I have a cheese grater I love. I could totally imagine giving similar cheese graters as gifts except for the fact that everyone would stare at it, thinking, A cheese grater? REALLY?. It was the first kitchen gadget I ever bought (I think I got it at a K-Mart in 1991 or 1992, my freshman year of college) and was one of my best purchases EVER. (I also bought myself a set of four wine glasses that year at the local hardware store; they were made of fairly heavy glass and have held up extremely well and added a touch of class to my dorm room. They were also an excellent purchase, though they're white wine glasses so I don't use them much now. I get all nostalgic when I get them out, though.)

Posted by: Jo Walton (papersky)
Posted at: December 3rd, 2010 12:17 pm (UTC)

This is wonderful, it should have national syndication.

Posted by: Naomi (naomikritzer)
Posted at: December 3rd, 2010 05:59 pm (UTC)

Thank you! I would click "like" if this were on Facebook.

Posted by: Magenta (magentamn)
Posted at: December 3rd, 2010 04:09 pm (UTC)

Do you make your own fruitcake without cherries? papersky posted a truly great fruitcake recipes a year or two ago - seeing her post reminded me. You can use various dried fruit instead of "fruitcake mix", and I have done it using oat flour instead of regular flour, because it doesn't rise much anyway.

Posted by: Naomi (naomikritzer)
Posted at: December 3rd, 2010 06:03 pm (UTC)

Ed actually grew up on homemade fruitcake made by one of his uncles; it was made with fruitcake mix, though.

What he makes himself is plum pudding. It uses raisins and currants and is steamed in early December and then marinated in booze for several weeks before being re-steamed on Christmas Day and then set on fire. And then we put hard sauce on it. It's the sort of dessert that would ONLY come from England. (I mean, it also has suet in it. SUET. When I bought the suet today, everyone assumed I was going to be feeding it to the neighborhood birds because that is all anyone around here normally does with it.)

(I had to go to the co-op because Lunds was out so not only do I have suet, I have free range grass fed organic suet.)

Ed has made fruitcake in the past but was not sufficiently satisfied with the results to make it again. I think I did e-mail him the recipe when Jo posted it but he said he'd stick with making plum pudding.

Posted by: joykins1 (joykins1)
Posted at: December 10th, 2010 04:18 am (UTC)

I use this recipe for fruitcake. It is easy to make, delicious, and has no dyes at all. http://www.greensense.com/Features/Green_cuisine/fruitcake.htm

Posted by: Sylvia (sylvia_rachel)
Posted at: December 5th, 2010 01:28 am (UTC)
grumpy

ROFL :D

I get a lot of awful gifts from various ILs. (Some are passive-aggressive; most are just thoughtless. Although sometimes it's hard to tell :P) If only I could find a guaranteed non-offensive way to say "It's okay, I truly won't be offended if you just don't buy me anything. Honestly."

Posted by: Jesse the K (jesse_the_k)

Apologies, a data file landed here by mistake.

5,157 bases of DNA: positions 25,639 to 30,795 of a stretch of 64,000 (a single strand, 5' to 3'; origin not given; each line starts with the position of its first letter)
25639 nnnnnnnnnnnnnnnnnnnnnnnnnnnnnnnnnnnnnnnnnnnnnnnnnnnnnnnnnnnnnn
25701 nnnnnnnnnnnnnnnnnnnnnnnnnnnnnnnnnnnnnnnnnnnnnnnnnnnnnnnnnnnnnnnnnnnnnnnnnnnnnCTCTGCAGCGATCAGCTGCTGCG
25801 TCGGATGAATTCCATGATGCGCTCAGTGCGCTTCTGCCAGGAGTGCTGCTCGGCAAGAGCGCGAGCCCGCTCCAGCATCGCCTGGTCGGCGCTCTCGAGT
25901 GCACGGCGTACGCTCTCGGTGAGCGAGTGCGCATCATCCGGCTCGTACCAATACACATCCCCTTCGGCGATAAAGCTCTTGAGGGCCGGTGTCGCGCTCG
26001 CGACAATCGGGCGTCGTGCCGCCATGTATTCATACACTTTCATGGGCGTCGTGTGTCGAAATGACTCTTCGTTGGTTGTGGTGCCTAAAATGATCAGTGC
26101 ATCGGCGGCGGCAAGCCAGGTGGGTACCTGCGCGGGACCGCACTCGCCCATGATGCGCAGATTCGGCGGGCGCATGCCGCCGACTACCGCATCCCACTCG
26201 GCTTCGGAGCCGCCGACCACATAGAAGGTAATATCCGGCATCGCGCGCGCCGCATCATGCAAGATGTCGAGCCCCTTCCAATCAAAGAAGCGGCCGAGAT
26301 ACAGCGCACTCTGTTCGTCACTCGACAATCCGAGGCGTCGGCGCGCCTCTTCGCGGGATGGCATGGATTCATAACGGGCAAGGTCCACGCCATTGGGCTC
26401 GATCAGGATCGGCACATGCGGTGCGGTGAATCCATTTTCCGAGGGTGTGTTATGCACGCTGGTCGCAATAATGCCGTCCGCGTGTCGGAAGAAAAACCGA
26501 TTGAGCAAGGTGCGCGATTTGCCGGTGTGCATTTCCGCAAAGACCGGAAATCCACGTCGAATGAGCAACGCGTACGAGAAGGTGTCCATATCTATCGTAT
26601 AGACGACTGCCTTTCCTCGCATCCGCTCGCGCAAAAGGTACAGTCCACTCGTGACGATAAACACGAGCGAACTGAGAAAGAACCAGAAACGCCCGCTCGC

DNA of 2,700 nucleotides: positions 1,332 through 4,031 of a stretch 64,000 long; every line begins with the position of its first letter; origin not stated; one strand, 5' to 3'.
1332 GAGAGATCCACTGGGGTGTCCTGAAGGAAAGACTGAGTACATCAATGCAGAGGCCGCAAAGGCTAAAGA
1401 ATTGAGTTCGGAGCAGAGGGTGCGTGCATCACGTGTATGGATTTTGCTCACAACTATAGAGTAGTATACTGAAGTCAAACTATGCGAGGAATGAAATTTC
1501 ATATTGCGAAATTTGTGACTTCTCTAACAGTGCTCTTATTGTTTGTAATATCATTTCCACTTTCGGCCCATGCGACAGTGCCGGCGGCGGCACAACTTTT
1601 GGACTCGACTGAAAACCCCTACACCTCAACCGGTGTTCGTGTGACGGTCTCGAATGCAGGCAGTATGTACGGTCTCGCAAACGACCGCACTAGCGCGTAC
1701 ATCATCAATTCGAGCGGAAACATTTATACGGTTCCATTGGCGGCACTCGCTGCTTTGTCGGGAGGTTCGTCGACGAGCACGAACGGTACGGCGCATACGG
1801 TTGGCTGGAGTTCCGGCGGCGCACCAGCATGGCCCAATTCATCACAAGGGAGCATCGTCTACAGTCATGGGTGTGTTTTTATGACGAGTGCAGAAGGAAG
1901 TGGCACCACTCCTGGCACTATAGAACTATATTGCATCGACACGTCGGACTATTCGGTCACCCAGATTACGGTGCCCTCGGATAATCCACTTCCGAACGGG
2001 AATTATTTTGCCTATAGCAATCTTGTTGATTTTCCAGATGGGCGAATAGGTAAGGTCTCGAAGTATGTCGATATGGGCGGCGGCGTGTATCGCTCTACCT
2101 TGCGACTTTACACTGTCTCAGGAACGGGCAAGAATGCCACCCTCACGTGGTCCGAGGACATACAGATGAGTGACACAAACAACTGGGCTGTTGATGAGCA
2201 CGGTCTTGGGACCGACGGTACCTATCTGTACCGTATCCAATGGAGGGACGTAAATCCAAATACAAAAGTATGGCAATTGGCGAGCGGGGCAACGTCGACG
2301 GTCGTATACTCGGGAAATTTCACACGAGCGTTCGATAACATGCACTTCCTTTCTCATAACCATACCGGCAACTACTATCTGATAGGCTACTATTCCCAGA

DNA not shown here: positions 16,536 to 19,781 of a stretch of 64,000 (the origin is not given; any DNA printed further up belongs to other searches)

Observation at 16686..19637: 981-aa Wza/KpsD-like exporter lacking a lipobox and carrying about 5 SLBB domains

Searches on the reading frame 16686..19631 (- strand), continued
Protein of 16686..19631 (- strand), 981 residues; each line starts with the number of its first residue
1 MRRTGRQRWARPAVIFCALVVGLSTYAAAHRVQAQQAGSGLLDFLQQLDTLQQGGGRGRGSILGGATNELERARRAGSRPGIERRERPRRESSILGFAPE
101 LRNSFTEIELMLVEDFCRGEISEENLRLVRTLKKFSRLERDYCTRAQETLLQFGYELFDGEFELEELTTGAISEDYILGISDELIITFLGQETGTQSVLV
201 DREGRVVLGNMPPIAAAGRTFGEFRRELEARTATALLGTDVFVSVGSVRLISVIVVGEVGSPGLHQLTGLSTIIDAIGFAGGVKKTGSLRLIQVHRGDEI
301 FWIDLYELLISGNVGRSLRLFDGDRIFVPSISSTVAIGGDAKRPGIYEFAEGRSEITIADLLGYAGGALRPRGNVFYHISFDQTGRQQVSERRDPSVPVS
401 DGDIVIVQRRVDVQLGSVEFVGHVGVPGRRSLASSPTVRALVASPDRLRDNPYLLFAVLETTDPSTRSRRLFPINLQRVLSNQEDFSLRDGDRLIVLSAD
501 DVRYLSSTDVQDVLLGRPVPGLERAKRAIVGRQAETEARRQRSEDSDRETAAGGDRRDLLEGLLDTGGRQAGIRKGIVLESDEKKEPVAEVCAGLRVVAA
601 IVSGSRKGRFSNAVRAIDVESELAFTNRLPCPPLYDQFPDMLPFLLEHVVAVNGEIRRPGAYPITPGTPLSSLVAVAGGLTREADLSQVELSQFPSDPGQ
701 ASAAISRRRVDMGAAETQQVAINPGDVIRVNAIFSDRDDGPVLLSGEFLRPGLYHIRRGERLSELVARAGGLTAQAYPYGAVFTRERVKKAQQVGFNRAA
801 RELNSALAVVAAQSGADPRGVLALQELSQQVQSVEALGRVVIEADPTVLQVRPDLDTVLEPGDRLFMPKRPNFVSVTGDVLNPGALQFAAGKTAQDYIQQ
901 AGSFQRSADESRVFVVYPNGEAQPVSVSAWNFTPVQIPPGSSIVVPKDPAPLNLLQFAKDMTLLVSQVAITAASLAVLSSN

Posted at: December 5th, 2010 02:56 am (UTC)
Oh really?

Excellent. Here's a turbo-charge hint for the "wrong book" buyer: go to your public library.
These days it seems every one has a "friends of ..." group which raises funds to supplement operating costs. The ones in Wisconsin sell hardbacks on a spinner for $3. Gift so nice you give it twice!

Posted by: Marissa Lingen (mrissa)
Posted at: December 7th, 2010 01:52 pm (UTC)

I am looking for a charity that gives some kind of electricity/power supplement to poor and underdeveloped regions.

That way I can give coal to my [redacted] without actually overtly giving them coal. "Look! It's a gift to a charity in your name! Which, when you think about it, is coal. Because you suck. Merry Christmas!"

Posted by: Naomi (naomikritzer)
Posted at: December 7th, 2010 02:36 pm (UTC)

Oxfam lets you give people shit, crabs, and worms, so I'm a little surprised they haven't worked out a way to give people coal. However, they do have cooking stoves and solar-powered houses.

Posted by: Marissa Lingen (mrissa)
Posted at: December 7th, 2010 02:58 pm (UTC)

And I don't actually want it to say coal on it. Because that's, "Teehee you've been baaaaad, teehee!" I am, I'm afraid, more Minnesota deadpan passive-aggressive than that.

Posted by: Naomi (naomikritzer)
Posted at: December 7th, 2010 03:20 pm (UTC)

I'd say the cooking stove probably works, then (or the house, but that's a lot more money).

Posted by: Naomi (naomikritzer)
Posted at: December 7th, 2010 03:56 pm (UTC)

The Episcopalians also have a solar energy system for a family, or a smokeless stove.

Posted by: Marissa Lingen (mrissa)
Posted at: December 7th, 2010 05:14 pm (UTC)

The stoves are a really good idea, thanks!

Posted by: OneCrowdedHour (1crowdedhour)
Posted at: December 8th, 2010 09:46 pm (UTC)

Ideally, when gifting to someone you hate, you'll want to find a store that does exist in their town but has only one, horribly inconvenient location. Alternately, you could give them a $25 gift card to a store where nothing costs less than $50.

I've actually had a version of that $25 gift card tip done to me. My hat is off to you for thinking of the inconvenient location tip, which is even more refined.

Thank you for posting something really useful this holiday season.

Posted by: Jessie (orbitalmechanic)
Posted at: December 9th, 2010 08:54 pm (UTC)

I laughed until I nearly cried when you first posted this, but apparently didn't say so! Delicious, delightful.

Posted by: Nyet Ya Koshka (coldtortuga)
Posted at: December 10th, 2010 07:09 pm (UTC)

And on the flip side, there are the inevitable problems of trying to guess what everybody really does want for Christmas:

http://wondermark.com/684/ -- In which the Help is not helpful.